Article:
The huge volume of seaweed being washed up on Thanet beaches this summer, and the stench as it dries, is driving trade away, says Margate Bus Cafe boss Jodie Ellena-Lindley.
Thanet council says its staff have collected 1,000 tonnes over 5 weeks from the beginning of July compared to usually collecting between 400 and 800 tonnes in a whole season. So far this summer, the council has spent £65,000 on removing seaweed from beaches.
But there are still thick carpets of seaweed covering beaches including Westgate, Minnis and Westbrook to mounds at the Nayland end of Margate sands and layers at Walpole Bay.
The Bus Cafe, which is based at Nayland’s Royal Crescent Promenade, is one of the businesses hit with falling trade.
The venture has been run by Simon Lindley, wife Jodie and couple Xander Muir and Lois Du Plessis for the last seven years but Jodie says this year is unusually quiet due to constant rain in July and the off-putting stench of seaweed.
She said: “On Thursday we were quieter than usual and the seaweed really smelt bad. The bar was quiet, and so were the other vendors, which for a fairly nice sunny day in half term is unusual.
“Usually the beach in front of us is packed full of people and they come to the Sun Deck for food and drink. This year no one can use that beach at all, so we’re losing a fair chunk of trade due to it being unusable.
“Where the seaweed has started to dry it really smells. We have seen more vermin around which we wouldn’t normally as it is usually a busy area.
“It is disgusting, really grim and just everywhere.”
Jodie says she called the council’s environmental department due to the strong stench coming from the seaweed mound.
She said: “He told me they clear the seaweed every day but they haven’t touched this side of the beach and there is a mountain of it there.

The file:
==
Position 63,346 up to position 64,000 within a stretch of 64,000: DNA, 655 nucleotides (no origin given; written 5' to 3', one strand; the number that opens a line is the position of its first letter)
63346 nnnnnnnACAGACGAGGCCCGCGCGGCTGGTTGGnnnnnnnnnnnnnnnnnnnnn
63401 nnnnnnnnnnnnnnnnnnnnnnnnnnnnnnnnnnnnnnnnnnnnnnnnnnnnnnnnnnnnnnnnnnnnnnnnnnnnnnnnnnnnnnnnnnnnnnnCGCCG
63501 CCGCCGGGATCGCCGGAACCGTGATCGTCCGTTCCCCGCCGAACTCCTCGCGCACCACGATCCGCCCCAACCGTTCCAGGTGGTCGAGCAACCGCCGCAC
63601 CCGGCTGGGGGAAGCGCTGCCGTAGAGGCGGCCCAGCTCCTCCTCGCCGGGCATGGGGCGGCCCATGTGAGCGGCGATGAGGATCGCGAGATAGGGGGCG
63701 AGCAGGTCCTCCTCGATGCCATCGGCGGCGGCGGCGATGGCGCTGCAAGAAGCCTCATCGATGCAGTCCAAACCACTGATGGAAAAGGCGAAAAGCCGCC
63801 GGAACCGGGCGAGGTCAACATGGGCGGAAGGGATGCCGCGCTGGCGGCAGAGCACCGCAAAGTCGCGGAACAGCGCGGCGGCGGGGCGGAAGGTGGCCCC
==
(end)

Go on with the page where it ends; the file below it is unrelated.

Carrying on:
“A few weeks back there were loads of dead crabs, then it was dead starfish and now we have rotten contaminated seaweed to deal with.”
In Westgate businesses, hut owners and visitors are also struggling with the decomposing seaweed.
Residents Jules Dawkins described St Mildred’s Bay as having “dried seaweed a foot deep.”
In response one hut owner said the site was “unusable.”
Another resident said: “Empty, stinking, and (you) have to pass through 20 metres of black sludge until you reach cleaner water.”
Concerns were also raised over the impact on beach front businesses such as Millies, St Mildred’s Bay Bistro and others.
Seaweed is removed from Thanet beaches between June and September and taken to a local farm. This is done under licence from the Environment Agency.
The amount that can be stockpiled at the farm for spreading is limited to ensure the nitrate levels the seaweed releases into the soil remain at the correct level for growing food crops.
But deputy council leader Helen Whitehead says the council has now reached the limit of what it is allowed to collect for farms. Once fields are past a certain nitrate point, they can’t have further seaweed deposited.